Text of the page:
I’ll say right off the top today that I won’t share much in the way of stories about former Leaf player and coach Pat Quinn, who passed on Sunday at the age of 71.
Though our relationship certainly evolved into a wonderful friendship, the professional work I did with Pat as a personal advisor beginning in the earliesh 2000s was, by definition, confidential. And I will always respect the privacy of our meetings and conversations.
But I can certainly share my thoughts about Pat on a personal level. He was simply a fine, fine individual. He was, to say the least, a straight shooter. He was also a great listener— a highly intelligent, sensitive and thoughtful individual. It was an honour getting to know Pat and his wife Sandra.
As a player, Pat was a member of the Edmonton (Oil Kings, I think) junior team that won a Memorial Cup in the early ‘60s. He had a lengthy minor league career and was part of the Montreal organization, as I recall, before he actually made his way into Punch Imlach’s Maple Leaf lineup as a rugged defenseman in the late 1960s.
He was on the Leaf blueline for a couple of years during a time of transition. He roomed with Tim Horton, if I’m not mistaken, one of the best Leafs of all time. The late 1960s was a time when the Leafs were moving out older defensemen like Marcel Pronovost, Horton, Pierre Pilote and Allan Stanley and integrating younger guys like Quinn, Jim Dorey and Rick Ley into the lineup.
Pat, of course, was involved in the famous check on Bobby Orr at the old Boston Garden during a playoff game in the spring of 1969. (He actually hammered Orr just as hard, I thought, with another crunching open ice hit at Maple Leaf Gardens a season later, but that hit didn't generate nearly as much attention.)
Pat went on to play for the expansion Canucks, and later became captain of the Atlanta Flames.
He learned the coaching side of the game from Freddie Shero in Philadelphia, and Pat himself took the Flyers to the Cup finals in 1980. It was a great playoff series, won by the emerging New York Islanders in 6 games.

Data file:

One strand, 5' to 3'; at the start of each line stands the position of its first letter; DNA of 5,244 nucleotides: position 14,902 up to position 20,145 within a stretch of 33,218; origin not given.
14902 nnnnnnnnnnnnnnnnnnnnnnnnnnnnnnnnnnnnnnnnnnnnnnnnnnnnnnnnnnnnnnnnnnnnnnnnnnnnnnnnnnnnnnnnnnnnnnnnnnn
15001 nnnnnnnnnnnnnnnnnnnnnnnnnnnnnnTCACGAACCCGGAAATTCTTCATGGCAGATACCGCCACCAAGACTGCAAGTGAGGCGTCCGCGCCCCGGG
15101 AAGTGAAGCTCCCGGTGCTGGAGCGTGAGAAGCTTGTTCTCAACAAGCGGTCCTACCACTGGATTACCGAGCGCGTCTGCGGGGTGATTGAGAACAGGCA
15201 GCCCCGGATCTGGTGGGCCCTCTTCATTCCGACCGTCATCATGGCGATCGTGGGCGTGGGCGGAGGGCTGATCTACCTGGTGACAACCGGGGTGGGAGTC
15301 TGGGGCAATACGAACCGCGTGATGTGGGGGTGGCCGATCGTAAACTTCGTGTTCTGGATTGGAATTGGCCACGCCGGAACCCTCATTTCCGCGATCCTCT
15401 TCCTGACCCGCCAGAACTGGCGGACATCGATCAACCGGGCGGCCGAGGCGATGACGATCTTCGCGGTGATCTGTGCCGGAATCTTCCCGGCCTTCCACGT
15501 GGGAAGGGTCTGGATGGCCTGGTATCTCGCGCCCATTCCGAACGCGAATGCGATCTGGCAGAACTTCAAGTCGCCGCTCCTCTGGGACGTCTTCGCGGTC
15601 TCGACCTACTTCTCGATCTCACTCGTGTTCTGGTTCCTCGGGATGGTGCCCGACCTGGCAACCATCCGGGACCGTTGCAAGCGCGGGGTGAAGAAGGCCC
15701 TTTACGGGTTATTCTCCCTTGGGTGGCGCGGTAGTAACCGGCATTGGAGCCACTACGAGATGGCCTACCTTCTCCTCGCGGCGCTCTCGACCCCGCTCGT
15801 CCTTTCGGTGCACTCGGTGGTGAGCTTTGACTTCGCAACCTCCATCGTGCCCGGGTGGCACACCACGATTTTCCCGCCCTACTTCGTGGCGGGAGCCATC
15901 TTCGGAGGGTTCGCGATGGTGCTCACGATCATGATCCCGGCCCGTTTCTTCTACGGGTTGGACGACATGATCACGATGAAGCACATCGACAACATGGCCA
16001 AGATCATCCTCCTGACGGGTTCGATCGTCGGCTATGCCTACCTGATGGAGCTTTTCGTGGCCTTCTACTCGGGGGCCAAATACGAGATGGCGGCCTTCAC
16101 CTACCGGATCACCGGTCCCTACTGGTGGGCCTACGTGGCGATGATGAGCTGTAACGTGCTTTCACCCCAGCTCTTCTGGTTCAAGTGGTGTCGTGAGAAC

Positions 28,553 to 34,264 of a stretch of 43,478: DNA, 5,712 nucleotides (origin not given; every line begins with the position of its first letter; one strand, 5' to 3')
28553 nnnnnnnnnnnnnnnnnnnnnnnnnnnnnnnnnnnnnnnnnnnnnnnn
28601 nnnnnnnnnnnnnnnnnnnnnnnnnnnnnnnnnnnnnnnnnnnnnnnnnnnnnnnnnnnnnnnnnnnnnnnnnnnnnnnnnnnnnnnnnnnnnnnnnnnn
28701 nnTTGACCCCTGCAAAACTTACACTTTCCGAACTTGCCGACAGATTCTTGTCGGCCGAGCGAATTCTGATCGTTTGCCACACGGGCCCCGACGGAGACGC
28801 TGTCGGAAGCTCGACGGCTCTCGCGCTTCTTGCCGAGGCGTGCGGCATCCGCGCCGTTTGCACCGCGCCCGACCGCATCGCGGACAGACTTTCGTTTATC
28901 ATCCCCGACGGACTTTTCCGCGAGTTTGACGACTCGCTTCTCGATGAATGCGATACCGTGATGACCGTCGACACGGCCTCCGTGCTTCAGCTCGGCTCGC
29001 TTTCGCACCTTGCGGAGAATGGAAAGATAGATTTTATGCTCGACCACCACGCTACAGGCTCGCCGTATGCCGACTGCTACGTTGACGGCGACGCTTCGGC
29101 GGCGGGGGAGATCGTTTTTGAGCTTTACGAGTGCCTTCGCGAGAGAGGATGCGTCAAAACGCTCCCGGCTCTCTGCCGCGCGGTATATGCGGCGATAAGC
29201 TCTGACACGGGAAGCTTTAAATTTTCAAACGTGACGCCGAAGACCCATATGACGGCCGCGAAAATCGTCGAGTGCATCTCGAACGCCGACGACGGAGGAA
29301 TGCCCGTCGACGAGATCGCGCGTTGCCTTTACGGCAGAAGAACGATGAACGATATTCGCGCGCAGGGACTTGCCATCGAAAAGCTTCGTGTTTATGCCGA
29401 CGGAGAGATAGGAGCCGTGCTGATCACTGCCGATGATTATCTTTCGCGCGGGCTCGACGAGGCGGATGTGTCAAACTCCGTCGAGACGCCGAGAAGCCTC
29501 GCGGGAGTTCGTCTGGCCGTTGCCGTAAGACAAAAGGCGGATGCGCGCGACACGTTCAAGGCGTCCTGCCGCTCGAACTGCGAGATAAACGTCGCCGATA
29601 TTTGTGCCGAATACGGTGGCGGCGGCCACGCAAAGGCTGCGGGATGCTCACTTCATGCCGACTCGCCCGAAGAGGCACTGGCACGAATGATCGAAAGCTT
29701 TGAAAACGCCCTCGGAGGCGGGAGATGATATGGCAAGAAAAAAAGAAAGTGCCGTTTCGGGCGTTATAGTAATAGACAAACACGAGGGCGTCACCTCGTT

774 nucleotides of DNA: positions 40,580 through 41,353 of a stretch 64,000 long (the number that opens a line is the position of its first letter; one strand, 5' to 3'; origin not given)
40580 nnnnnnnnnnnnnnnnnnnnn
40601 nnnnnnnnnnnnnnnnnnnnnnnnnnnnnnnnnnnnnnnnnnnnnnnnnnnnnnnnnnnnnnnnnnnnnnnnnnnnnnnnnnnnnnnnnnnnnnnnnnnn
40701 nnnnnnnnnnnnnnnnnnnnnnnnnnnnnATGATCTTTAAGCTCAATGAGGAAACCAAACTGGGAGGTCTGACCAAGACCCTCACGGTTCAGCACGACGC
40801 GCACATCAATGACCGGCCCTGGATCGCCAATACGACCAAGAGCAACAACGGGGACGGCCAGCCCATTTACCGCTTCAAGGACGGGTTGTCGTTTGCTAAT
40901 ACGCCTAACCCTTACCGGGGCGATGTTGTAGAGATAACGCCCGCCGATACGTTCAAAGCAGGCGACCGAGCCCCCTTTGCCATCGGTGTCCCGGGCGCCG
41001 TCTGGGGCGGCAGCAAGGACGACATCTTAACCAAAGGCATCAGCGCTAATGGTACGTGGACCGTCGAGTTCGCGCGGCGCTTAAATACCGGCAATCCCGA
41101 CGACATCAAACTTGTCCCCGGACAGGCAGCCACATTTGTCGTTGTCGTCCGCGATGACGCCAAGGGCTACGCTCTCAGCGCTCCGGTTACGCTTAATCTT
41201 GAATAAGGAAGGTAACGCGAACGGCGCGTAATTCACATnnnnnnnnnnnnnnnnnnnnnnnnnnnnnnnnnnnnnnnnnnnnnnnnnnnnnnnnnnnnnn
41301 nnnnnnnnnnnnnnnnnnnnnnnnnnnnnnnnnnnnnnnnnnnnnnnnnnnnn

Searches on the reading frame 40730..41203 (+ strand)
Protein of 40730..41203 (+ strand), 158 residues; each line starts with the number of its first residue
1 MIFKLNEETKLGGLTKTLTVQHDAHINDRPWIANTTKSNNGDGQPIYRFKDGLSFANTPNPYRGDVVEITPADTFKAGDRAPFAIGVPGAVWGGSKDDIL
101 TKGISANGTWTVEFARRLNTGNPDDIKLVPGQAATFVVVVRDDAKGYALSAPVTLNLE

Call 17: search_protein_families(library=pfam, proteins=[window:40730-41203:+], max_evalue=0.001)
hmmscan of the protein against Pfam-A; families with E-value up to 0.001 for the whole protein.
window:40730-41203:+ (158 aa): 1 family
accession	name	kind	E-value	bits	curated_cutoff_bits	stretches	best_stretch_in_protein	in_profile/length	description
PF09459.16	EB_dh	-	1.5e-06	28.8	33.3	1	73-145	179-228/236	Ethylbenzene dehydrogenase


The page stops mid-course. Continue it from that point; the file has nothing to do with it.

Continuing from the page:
Pat later coached the LA Kings and was hugely influential in reviving NHL hockey in Vancouver when he became General Manager and Coach of the Canucks. He built and led some excellent Vancouver squads through those years, culminating in the famous 7 game series against the Rangers in the spring of 1994.
He had been coach of the Maple Leafs for a while by the time I began working with him. For me, on a personal and professional level, it was one of the highlights of my life—and a privilege—to work closely with someone who was so highly regarded by countless people throughout in the game. It was a bonus that he was the coach of the team I fell in love with as a four year old back in the late 1950s.
I think it was ex-Leaf forward Tiger Williams, who played for Pat in LA, who once said something along the lines of, “If you can’t play for Pat Quinn, you can’t play for anybody…”.
One small story I’ll share is simply this: when I first met Pat in person as he greeted me at the front door of his then Toronto home, he immediately started giving me the gears about the kind of trench coat I was wearing. I knew he was my kind of guy right off the bat. We developed a lasting, respectful relationship.
You’ll hear plenty of great stories about Pat from others. I’ll just say he was indeed all the positive things you will hear others say about him: he was funny, he had a big heart and he was a family man—a devoted and proud husband, father and grandparent.
It’s been said before but it’s true: the list of names that Pat gave their first real job in the hockey industry to is lengthy and illustrious. He clearly knew talent, was not afraid to hire top people, develop them and then let them go when they were ready to fly.
Some day Pat will, I hope, receive his due and be elected to the Hockey Hall of Fame. Has anyone else in the history of the sport coached different National teams to Olympic Gold, a World Cup victory, a U20 World Junior title and a U18 World championship?
I’ll just add this: in his later years in Toronto, when Leaf TV showed his post game media conferences, if they really listened, a person could learn more about hockey than most of us could ever imagine. The way he communicated, the manner in which he was able to break down the game in layman’s terms was quite remarkable.
My memories will stay private, cherished— and will be forever fond.